When should you help a baby mammal?
If you find a baby mammal, such as a bunny, squirrel, skunk, deer, fox, opossum, raccoon, bat, etc., remember that leaving it with its mother is always best for its survival. Before attempting to rescue a baby mammal, be certain that it actually needs your help. Call Lakeside Nature Center for advice – (816) 513-8960.  Our phones are monitored by volunteers until 9:00 p.m. each night.  If you don't receive a call back, bring the animal to Lakeside Nature Center by 4:00 p.m. (if it is truly in need of help), or after 9:00 a.m. the following day.

When should a baby stay with its mother?
Generally, if the baby has not been attacked or is not bleeding, it is probably not hurt or sick.  If you find babies in a nest or den, leave them alone.  If the nest is intact, replace any stray animal.  If you do keep the animal overnight, be sure it is kept in a warm, quiet place away from children and pets. If it requires hydration, use only water in an eyedropper or offer  a shallow dish of water if it can stand. Any animal in need of help must arrive at Lakeside before 4:00 p.m. or at 9:00 a.m. the following day at 4701 E. Gregory (across from the Zoo).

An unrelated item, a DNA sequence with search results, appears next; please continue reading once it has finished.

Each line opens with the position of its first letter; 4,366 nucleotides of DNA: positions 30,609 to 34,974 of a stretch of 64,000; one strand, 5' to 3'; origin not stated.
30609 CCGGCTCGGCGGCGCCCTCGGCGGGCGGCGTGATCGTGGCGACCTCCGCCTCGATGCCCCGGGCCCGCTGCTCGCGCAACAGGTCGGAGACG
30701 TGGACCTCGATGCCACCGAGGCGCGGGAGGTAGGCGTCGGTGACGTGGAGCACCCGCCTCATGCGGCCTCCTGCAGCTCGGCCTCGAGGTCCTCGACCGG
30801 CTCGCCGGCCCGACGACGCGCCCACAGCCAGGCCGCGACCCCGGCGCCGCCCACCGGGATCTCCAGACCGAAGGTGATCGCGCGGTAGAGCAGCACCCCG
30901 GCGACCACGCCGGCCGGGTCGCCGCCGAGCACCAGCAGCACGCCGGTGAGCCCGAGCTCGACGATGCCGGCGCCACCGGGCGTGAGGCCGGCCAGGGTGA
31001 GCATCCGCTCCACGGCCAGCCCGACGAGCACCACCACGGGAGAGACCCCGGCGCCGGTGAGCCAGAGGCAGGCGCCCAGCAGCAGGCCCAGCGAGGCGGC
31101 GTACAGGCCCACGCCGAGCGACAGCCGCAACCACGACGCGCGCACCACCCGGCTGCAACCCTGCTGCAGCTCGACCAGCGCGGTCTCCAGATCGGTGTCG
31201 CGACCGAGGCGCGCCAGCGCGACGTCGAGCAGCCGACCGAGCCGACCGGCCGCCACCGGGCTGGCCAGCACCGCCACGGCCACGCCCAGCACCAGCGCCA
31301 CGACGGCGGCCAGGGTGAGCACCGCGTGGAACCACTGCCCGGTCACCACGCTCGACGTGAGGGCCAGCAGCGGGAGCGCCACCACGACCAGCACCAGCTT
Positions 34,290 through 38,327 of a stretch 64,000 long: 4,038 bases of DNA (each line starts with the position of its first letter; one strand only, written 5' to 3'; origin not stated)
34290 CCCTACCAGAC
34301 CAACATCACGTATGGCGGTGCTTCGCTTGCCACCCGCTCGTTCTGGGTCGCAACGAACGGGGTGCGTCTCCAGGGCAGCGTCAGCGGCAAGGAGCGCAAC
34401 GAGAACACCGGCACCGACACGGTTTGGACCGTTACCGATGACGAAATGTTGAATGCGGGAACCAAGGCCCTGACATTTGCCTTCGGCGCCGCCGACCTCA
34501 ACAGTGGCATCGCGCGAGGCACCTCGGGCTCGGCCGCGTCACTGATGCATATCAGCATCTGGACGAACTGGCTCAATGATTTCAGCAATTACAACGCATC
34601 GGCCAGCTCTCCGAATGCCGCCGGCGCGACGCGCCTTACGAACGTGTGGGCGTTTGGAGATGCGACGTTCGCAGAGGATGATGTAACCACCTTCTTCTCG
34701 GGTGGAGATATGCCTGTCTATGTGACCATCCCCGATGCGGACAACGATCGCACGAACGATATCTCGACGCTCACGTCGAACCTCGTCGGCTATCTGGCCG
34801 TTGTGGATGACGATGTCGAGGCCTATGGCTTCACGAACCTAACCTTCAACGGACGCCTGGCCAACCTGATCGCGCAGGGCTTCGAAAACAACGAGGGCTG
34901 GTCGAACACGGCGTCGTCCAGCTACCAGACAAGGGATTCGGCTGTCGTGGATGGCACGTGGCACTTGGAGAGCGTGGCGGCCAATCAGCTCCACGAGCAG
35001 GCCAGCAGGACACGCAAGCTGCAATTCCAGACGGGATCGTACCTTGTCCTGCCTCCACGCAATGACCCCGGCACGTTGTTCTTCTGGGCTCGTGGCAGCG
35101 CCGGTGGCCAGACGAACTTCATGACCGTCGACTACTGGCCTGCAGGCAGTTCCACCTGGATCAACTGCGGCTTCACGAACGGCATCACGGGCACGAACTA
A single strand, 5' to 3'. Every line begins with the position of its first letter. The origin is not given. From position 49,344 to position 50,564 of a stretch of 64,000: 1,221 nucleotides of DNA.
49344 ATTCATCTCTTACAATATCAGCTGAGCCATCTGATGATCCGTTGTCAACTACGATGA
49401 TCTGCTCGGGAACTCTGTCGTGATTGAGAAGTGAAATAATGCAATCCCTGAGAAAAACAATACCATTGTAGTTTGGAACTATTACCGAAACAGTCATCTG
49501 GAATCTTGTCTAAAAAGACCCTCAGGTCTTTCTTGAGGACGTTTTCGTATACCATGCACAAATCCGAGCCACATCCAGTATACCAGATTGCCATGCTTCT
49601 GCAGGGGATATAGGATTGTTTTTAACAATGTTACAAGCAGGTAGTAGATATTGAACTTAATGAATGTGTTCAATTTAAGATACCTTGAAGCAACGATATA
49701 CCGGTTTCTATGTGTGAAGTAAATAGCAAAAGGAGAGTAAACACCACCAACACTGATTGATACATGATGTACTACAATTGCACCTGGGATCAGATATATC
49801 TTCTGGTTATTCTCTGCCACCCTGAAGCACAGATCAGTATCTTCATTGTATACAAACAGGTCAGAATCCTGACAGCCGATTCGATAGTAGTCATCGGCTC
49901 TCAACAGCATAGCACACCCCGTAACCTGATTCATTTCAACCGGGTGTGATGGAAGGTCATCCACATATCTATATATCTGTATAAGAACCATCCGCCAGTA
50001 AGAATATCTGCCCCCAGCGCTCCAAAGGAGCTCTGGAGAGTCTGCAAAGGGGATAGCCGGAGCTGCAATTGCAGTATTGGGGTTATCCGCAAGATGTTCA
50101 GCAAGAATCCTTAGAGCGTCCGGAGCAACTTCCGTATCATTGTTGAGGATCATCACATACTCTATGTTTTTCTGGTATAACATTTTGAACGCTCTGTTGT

Cottontail Rabbits:  If the rabbit is fully furred and about the size of a tennis ball, it should be left alone.  It can be moved to a brushy area out of harm’s way if there is no protection.  If smaller, return to its nest (use gloves to prevent human smell OR touch all babies so they smell the same) .  Mother bunnies only come to the nest twice a day, so it is rare she will be seen.  Place two strings or sticks over the nest and wait 24 hours to see if they have been disturbed.  If you’re convinced the Mother is not returning to the nest or you have seen a dead adult nearby, bring the rabbit to Lakeside or call first for advice at 816-513-8960.

Virginia Opossum:  All baby opossums less than 6 inches long (not including the tail) should be considered “orphaned”.  Keep the animal warm, call Lakeside Nature Center for advice or bring to Lakeside as soon as possible .